Russia has an abhorrent track record on LGBTQ rights.

While the country technically decriminalized homosexuality after the fall of the Soviet Union, Russia took a sharp turn right when President Vladimir Putin's 2013 legislation cracking down on "nontraditional" relationships went into effect. The intentionally vague law bans public demonstrations that aim to expand LGBTQ rights and it prohibits the distribution of LGBTQ-themed material to minors.

In other words, you won't see too many rainbow flags flying around Moscow.


An LGBTQ rights activist gets arrested by Russian police in 2013. Photo by Andrey Smirnov/AFP/Getty Images.

But Russia was in the midst of hosting the World Cup. And fans from across the globe flocked there to watch the matches — and some sent a striking political message while they were at it.

Six activists from six different countries trolled Russia with a clever display of rainbow colors.

Wearing the soccer jerseys of their native countries, activists from Spain, Holland, Brazil, Mexico, Argentina, and Colombia strolled around Russia discreetly flaunting LGBTQ pride and snapping pics along the way.

The Spanish activist (red), the Dutch activist (orange), the Brazilian activist (yellow), the Mexican activist (green), the Argentinian activist (blue), and the Colombian activist (purple). All photos by Javer Ties, courtesy of The Hidden Flag.

The project, dubbed The Hidden Flag, was launched by a Spanish organization called La Federación Estatal de Lesbianas, Gais, Transexuales, y Bisexuales (FELGTB).

The federation devised the The Hidden Flag project with help from creative agency LOLA MullenLowe and production company Primo Content.

FELGTB, whose name translates to the State Federation of Lesbians, Gays, Transexuals, and Bisexuals), claims to be Spain's largest LGBTQ rights organization. So it was only natural that it wanted to send a bold message to Russia and the rest of the world by "infiltrating the rainbow flag and defying the current [Russian] law."

Using the hashtag #TheHiddenFlag, people from around the world cheered on the demonstration.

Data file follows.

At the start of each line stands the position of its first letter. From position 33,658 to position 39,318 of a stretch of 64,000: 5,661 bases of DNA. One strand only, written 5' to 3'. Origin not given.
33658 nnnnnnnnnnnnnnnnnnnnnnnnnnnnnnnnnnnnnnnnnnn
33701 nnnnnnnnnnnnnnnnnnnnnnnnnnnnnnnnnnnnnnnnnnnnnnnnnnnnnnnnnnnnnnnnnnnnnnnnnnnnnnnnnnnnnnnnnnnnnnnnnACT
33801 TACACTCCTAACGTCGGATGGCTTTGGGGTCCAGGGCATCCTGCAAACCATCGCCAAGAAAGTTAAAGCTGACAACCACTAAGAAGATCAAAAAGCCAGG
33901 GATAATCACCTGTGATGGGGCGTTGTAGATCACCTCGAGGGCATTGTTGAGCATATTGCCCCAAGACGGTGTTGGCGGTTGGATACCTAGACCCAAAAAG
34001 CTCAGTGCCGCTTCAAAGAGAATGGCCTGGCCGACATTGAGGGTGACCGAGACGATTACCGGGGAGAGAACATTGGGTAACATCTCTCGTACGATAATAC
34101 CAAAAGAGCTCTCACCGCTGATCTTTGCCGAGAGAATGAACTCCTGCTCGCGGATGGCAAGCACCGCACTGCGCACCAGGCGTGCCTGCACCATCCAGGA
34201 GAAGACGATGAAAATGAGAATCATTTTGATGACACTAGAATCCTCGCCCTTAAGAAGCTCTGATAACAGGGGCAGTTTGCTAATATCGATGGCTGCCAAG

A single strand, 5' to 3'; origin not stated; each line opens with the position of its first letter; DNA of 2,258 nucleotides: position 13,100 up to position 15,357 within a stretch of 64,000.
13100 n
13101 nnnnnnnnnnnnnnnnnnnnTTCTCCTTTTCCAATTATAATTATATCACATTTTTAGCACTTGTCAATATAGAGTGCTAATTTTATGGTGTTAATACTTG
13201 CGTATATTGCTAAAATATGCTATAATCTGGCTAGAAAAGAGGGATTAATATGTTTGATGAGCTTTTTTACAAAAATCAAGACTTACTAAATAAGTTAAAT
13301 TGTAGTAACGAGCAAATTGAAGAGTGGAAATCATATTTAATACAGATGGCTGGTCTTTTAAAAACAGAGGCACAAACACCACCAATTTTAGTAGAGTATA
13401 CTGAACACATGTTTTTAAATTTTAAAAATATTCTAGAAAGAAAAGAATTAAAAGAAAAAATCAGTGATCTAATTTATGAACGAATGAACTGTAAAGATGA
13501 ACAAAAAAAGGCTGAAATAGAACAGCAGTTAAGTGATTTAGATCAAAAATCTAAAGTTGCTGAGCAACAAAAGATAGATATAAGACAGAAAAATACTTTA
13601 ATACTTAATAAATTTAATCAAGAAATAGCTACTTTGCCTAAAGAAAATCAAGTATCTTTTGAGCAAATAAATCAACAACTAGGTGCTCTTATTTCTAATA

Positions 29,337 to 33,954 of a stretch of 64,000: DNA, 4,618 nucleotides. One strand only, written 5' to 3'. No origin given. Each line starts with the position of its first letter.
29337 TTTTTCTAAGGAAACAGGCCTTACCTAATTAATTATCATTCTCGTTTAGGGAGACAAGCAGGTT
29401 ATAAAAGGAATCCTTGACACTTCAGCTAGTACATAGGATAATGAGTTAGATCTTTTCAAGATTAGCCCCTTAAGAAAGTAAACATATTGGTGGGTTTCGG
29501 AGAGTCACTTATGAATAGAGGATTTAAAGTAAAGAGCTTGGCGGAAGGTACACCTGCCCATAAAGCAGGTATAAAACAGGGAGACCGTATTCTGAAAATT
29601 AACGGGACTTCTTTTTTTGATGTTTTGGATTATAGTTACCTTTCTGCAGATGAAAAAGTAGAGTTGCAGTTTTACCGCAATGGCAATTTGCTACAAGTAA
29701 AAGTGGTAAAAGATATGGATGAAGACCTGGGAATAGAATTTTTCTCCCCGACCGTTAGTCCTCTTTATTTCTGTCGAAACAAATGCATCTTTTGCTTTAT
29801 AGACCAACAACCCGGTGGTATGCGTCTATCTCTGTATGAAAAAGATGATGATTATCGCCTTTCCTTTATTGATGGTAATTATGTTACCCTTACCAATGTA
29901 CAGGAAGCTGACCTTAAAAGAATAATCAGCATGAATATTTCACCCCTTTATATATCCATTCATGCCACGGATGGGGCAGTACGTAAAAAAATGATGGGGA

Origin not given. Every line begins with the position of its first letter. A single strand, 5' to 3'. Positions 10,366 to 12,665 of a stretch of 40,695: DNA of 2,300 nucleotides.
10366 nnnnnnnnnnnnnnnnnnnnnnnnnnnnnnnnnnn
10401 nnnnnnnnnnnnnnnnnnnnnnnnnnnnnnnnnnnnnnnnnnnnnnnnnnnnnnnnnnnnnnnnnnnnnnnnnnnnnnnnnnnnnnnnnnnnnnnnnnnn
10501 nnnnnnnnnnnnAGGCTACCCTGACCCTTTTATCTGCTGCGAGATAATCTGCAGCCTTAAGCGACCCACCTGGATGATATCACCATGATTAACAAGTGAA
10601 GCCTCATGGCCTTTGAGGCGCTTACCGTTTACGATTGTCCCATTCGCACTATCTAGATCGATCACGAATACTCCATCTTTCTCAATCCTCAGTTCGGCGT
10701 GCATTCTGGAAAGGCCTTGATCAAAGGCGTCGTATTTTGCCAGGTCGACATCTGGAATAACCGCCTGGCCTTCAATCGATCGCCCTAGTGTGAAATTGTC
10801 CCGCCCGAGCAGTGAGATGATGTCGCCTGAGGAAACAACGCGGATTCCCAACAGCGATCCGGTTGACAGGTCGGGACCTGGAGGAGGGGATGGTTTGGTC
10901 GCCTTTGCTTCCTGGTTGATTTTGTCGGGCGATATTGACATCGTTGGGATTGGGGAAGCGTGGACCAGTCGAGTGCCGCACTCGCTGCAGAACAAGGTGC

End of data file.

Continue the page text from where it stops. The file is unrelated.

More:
One particularly viral tweet sharing pics of the effort amassed an incredible 270,000 likes, as of this writing.

The motivation behind the colorful photos, however, paints a dark reality.

Citing a study from the Center for Independent Social Research, FELGTB noted that hate crimes targeting the LGBTQ community have doubled since Russia's 2013 anti-gay law went into effect. What's more, Russia has allowed Chechnya — a semi-independent state within its jurisdiction — to enforce a "gay purge" targeting queer men with imprisonment, torture, and even death.

"Becoming visible is a huge risk in Russia," FELGTB President Uge Sangil said in a statement.

"But doing it in front of thousands of fans and reporters during the World Cup and with this smart and original protest is what really motivated us."

"The Hidden Flag gives visibility to ALL of the brave people who face discrimination, silencing, and fear on a daily basis in Russia and other parts of the world were LBGTI people are persecuted, humiliated or marginalized," Sangil continued.

Until every LGBTQ person is treated with respect and dignity — no matter where they happen to live — we have work to do.

Learn more about The Hidden Flag and the activists who brought it to life.

via Jeremy Hogan / YouTube

Vauhxx Booker, a civil rights activist from Bloomington, Indiana, claims that a group of white men threatened to lynch him during an altercation on July 4 near Lake Monroe, but he was saved by onlookers who intervened.

Video taken during the incident shows he was held down by a group of men who pinned him to a tree in a wooded area. Booker says that while he was being held down, the men threatened to break his arms, repeatedly said "get a noose," and told his friends to leave the area.

The men later let him go after being confronted by onlookers who gathered at the scene.

The incident began, according to Booker, when he and his friends were making their way to the lake to see the lunar eclipse when a white man on an ATV told them they were trespassing. When Booker and his friends continued to walk to the lake, the man on the ATV and his friends allegedly shouted "white power" at them, which is when things turned violent.

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